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Sri Latha Ganti, Acara Institute, email@example.com, (612) 859-4151
Mary Hoff, Institute on the Environment, firstname.lastname@example.org, (612) 626-2670
Jeff Falk, University News Service, email@example.com, (612) 626-1720
MINNEAPOLIS / ST. PAUL (06/07/2011) —Four teams of students from around the world, including two teams with University of Minnesota College of Science and Engineering students, have been selected winners of the 2011 Acara Challenge. The competition, sponsored by the University of Minnesota Institute on the Environment’ s Acara program, invites international student teams to learn about and develop social businesses. Each winning team will receive $5,000 plus tuition to attend the Acara Summer Institute in Bangalore, India, this summer where they will move their proposed businesses from plan to action.
The four winning teams were chosen recently from a field of 21 teams involving some 175 students from 12 participating universities in the United States, India and Mexico. Teams were charged with developing business ideas to tackle global challenges of food and water security with the help of professors, industry mentors and international university partners.
“Taking part in the Acara Challenge has made me aware of conditions in slums, boosted my desire to be an entrepreneur and shown me how vital access to clean water and access to food is to the well-being of an individual and the entire community,” said Adam Witt, a civil engineering graduate student at University of Minnesota and member of the TextRA team.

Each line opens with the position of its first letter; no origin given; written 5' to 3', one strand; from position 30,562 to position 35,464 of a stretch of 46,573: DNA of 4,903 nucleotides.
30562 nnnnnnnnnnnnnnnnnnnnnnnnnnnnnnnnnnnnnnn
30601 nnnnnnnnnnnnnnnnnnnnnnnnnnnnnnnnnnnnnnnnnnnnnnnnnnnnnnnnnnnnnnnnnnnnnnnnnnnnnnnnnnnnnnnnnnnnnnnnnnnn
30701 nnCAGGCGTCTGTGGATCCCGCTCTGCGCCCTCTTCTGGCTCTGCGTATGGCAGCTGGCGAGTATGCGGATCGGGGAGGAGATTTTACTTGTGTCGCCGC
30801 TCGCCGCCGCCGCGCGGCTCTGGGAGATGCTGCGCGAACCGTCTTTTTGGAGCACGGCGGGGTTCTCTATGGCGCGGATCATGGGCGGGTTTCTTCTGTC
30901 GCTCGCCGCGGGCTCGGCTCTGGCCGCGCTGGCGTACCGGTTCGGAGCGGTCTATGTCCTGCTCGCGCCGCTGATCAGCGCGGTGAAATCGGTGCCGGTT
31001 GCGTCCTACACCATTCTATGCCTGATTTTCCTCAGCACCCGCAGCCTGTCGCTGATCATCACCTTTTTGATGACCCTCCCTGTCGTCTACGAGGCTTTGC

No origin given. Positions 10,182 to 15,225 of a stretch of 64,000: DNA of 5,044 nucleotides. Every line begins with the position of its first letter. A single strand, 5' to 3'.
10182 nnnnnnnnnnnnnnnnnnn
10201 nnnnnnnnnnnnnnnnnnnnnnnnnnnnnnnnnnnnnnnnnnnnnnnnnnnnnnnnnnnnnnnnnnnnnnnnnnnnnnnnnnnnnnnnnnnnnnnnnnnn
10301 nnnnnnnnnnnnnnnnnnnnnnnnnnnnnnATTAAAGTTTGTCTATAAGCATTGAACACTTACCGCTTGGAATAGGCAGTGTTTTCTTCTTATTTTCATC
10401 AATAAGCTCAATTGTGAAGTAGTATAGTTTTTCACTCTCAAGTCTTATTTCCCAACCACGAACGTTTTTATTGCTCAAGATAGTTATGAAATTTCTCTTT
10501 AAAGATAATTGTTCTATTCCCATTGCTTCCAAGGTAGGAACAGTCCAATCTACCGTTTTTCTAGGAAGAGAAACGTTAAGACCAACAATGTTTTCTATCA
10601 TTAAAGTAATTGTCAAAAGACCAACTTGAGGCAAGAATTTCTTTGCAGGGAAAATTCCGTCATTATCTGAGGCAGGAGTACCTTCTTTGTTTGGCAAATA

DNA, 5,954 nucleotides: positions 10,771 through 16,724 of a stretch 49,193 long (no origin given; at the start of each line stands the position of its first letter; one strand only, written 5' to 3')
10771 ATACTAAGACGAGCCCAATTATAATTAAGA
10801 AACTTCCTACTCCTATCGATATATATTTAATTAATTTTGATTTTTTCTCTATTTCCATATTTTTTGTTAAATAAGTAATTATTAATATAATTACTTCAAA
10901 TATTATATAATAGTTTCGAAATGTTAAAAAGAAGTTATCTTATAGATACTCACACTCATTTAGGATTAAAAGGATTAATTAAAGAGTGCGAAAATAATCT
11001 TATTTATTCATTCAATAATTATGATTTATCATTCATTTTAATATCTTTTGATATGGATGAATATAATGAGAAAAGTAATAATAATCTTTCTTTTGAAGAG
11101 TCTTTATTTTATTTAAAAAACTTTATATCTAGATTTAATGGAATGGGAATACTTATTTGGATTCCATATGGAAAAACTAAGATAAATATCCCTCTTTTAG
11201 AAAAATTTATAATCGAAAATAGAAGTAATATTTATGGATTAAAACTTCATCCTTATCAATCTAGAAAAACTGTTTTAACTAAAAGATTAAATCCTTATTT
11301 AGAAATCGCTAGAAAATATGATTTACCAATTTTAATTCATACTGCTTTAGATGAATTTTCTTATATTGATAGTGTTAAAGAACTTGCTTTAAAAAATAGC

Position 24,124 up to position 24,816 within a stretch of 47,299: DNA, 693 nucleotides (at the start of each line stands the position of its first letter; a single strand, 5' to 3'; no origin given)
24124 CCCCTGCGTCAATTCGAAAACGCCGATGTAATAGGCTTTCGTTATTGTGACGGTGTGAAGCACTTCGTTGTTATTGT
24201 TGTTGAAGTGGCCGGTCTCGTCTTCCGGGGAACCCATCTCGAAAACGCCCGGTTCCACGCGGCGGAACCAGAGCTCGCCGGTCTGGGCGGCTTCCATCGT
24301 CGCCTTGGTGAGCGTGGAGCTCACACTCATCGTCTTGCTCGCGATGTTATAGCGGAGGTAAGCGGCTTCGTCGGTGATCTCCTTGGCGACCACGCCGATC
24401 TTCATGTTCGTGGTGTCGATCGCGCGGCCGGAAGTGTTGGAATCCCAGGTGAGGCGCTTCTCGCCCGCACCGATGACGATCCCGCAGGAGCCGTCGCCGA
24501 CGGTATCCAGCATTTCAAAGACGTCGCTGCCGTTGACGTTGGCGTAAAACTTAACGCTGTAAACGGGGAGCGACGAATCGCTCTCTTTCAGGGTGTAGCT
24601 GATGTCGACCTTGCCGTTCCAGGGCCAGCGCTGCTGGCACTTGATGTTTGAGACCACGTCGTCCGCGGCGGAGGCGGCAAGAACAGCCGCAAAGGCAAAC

The teams selected to receive further support from Acara are:
A partnership of the University of Minnesota and TERI University in Delhi, this team will develop a cell- phone based solution to deliver information on food and water availability at various locations to malnourished and resource-deprived individuals. University of Minnesota College of Science and Engineering students who are part of this team include: Jessica Barros, civil engineering senior; Craig Hill, civil engineering graduate student; and Adam Witt, civil engineering graduate student.
Sewasan, another UMN-TERI team, is a cooperative that will create and maintain toilet facilities in urban slums for a fee. The presence of these facilities will decrease the spread of food- and water-borne illnesses, increase quality of life and provide employment for local residents. University of Minnesota College of Science and Engineering students who are part of this team include: Matt Carney, civil engineering senior; Emily Gross, civil engineering senior; and Kurt McIntire, civil engineering graduate student.
Students at Cornell University and the K.J. Somaiya Institute of Management in Mumbai created Swach to improve the lunch audit process in schools. Swach will provide kits and communication infrastructure to test for food quality, allowing time-strapped government auditors to focus where they are most needed.
The Ankur Initiative, a collaboration between students at Duke University and the India Institute of Technology (IIT) Roorkee, aims to combat water stress in rural India by selling affordable miniature greenhouses to subsistence farmers to reduce water loss and increase crop yields.
Acara, a program of the University of Minnesota’ s Institute on the Environment, seeks to catalyze social entrepreneurship and create a new generation of global leaders by mentoring university students. The Acara Challenge is supported by the U of M's Institute on the Environment, Department of Civil Engineering, College of Science and Engineering, Carlson School of Management, University of Minnesota, 3M, Honeywell, National Collegiate Inventors and Innovators Alliance (NCIIA).